Soundbites is a weekly (biweekly, occasionally) feature of the coolest, newest bioacoustics, soundscape, and acoustic research, in bite-size form. Plus other cool stuff having to do with sound. 

Proximity to wind turbines reduces brood parasitismthis is fascinating. These researchers looked at nest success in relation to proximity to wind turbines, and only found a difference for one species, the blue gnat-catcher. It turns out that nests closer to wind turbines had less of a chance of being parasitized by brown cowbirds. This presents an interesting dichotomy between managing for wind turbines and managing brood parasitism.

Invertebrates may also be impacted by anthropogenic noisewe at ORCAA work entirely on vertebrates, but these authors make an excellent point that invertebrate species have the ability to hear anthropogenic noise. As they are a huge part of food webs in all ecosystems, neglecting to study their response to noise is neglecting a huge part of the systems we study.

Fun link of the weekthe loudest sound in recorded human history was heard 3000 miles away. 3000 miles. That is one loud volcano.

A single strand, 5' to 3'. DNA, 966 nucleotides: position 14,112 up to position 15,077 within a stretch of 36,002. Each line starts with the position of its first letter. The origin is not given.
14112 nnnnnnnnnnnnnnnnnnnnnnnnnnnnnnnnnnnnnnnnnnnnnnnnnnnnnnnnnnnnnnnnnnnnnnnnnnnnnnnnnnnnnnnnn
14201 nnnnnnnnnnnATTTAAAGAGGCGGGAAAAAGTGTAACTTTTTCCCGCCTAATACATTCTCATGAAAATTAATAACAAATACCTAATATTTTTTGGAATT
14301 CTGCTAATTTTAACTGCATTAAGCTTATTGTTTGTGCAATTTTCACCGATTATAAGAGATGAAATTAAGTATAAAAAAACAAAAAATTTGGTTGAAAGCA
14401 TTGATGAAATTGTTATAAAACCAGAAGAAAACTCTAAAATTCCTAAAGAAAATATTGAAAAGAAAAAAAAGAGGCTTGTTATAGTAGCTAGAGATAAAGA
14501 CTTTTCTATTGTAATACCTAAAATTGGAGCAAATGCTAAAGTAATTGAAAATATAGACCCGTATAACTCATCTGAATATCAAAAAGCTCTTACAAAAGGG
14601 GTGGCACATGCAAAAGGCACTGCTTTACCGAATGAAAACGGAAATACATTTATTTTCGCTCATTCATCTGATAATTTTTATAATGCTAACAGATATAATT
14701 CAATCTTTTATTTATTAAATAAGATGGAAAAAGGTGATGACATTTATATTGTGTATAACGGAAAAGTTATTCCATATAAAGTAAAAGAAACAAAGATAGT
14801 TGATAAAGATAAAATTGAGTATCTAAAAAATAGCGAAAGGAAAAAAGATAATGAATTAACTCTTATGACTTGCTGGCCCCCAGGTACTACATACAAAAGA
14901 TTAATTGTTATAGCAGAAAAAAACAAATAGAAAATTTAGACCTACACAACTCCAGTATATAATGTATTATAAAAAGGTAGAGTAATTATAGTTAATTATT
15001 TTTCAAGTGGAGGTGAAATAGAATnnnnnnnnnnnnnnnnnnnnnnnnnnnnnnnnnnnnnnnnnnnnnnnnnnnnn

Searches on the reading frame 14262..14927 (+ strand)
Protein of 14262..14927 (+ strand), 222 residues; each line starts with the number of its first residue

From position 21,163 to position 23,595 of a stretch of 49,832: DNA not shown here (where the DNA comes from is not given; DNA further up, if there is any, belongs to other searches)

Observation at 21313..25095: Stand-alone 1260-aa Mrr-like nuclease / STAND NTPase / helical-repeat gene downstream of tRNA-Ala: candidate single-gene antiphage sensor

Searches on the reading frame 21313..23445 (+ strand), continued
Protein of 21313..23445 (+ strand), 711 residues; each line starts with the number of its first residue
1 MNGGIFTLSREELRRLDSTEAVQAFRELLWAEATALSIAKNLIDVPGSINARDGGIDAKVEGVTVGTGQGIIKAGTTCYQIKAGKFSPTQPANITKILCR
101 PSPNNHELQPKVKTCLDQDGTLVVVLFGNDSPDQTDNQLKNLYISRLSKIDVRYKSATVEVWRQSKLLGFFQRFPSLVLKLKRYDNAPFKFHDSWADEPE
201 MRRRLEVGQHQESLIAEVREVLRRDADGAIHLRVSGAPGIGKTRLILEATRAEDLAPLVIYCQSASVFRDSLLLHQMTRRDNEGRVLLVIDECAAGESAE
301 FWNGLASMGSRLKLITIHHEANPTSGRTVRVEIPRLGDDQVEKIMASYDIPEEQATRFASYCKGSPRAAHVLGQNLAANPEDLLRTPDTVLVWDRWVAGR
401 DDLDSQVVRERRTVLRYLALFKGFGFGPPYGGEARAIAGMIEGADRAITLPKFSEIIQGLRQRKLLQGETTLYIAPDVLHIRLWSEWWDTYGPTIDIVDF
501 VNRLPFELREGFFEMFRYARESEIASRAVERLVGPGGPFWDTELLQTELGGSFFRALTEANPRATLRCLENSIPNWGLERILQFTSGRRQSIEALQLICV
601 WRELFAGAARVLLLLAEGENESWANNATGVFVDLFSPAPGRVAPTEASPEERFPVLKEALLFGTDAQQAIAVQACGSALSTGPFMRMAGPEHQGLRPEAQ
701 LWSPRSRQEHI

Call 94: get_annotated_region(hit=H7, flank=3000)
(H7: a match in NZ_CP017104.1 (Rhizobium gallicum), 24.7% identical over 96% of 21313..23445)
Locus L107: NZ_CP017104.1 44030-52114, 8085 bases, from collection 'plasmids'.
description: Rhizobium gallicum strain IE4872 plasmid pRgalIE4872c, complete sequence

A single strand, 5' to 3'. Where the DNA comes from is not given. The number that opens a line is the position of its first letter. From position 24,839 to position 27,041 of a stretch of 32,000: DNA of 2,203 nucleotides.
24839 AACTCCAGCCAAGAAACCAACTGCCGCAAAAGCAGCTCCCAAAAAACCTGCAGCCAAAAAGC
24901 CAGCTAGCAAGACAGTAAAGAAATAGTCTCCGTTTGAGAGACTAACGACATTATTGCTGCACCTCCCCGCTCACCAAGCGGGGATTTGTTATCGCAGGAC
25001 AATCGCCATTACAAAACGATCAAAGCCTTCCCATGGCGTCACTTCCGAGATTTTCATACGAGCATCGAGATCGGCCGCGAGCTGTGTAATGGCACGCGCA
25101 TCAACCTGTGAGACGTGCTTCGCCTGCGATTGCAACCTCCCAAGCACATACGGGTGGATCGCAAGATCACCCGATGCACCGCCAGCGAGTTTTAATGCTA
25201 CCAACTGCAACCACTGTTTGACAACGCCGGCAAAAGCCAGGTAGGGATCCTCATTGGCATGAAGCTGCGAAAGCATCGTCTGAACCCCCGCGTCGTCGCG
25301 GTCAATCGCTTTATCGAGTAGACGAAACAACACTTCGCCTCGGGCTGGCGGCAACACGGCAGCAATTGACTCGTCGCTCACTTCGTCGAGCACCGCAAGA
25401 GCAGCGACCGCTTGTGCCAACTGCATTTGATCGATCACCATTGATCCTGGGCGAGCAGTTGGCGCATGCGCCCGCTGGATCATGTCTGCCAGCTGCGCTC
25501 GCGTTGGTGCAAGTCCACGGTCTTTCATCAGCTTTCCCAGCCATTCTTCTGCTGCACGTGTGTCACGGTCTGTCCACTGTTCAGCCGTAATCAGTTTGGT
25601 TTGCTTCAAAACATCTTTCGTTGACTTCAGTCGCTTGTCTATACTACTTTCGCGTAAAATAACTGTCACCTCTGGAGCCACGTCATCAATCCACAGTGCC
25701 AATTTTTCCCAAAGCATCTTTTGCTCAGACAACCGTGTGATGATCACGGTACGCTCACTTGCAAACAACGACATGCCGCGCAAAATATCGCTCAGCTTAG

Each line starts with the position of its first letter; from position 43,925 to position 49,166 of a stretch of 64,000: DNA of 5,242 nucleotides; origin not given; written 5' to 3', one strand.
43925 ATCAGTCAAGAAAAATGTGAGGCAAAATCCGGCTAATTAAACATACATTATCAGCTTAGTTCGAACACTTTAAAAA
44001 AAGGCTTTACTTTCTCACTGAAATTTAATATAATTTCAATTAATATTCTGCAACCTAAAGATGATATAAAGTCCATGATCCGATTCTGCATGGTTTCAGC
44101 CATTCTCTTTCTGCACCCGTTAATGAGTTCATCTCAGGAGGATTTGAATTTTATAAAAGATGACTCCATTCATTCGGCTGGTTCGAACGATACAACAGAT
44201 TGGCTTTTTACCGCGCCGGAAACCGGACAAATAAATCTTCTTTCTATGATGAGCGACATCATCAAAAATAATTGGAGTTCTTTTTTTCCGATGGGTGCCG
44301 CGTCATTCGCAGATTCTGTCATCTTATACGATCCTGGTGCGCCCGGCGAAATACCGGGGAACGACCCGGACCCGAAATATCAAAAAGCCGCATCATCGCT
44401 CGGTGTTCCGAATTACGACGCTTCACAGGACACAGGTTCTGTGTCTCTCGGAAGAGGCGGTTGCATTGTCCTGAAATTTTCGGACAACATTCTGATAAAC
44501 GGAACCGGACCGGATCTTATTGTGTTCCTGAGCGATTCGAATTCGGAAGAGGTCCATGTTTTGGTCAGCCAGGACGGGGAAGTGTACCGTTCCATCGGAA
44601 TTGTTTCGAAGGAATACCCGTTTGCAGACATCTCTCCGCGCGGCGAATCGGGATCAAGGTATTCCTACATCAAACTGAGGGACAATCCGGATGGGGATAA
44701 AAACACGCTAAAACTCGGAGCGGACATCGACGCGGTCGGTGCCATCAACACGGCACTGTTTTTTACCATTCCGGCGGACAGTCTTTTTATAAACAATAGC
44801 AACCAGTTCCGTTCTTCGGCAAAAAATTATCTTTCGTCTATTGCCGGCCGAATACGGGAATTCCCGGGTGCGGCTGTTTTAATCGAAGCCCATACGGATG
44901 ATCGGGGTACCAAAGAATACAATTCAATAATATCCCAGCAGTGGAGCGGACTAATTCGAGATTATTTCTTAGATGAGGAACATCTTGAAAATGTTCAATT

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2 thoughts on “Soundbites for the week of Oct. 6 – 10

  1. Danielle! Have you seen any more info on the fun link of the week about where the loudest sound info comes from? The blog post is great but their description of decibels makes me question some of their facts about the loudness. Would love to see more!

    Reply
    • Dave! You’re right to check me on my sources. A couple of quick googles gave me some great resources, including one from OSU: Historical Eruption Sounds. However, this one from Nautil.us is probably even better, as it lists primary sources at the bottom. I would imagine the dB level comes from a rough estimate of when the sound was heard 3000 miles away versus when the volcano actually exploded. I find the description of the air pressure levels changing really interesting here.

      I hope this helps!

      Reply

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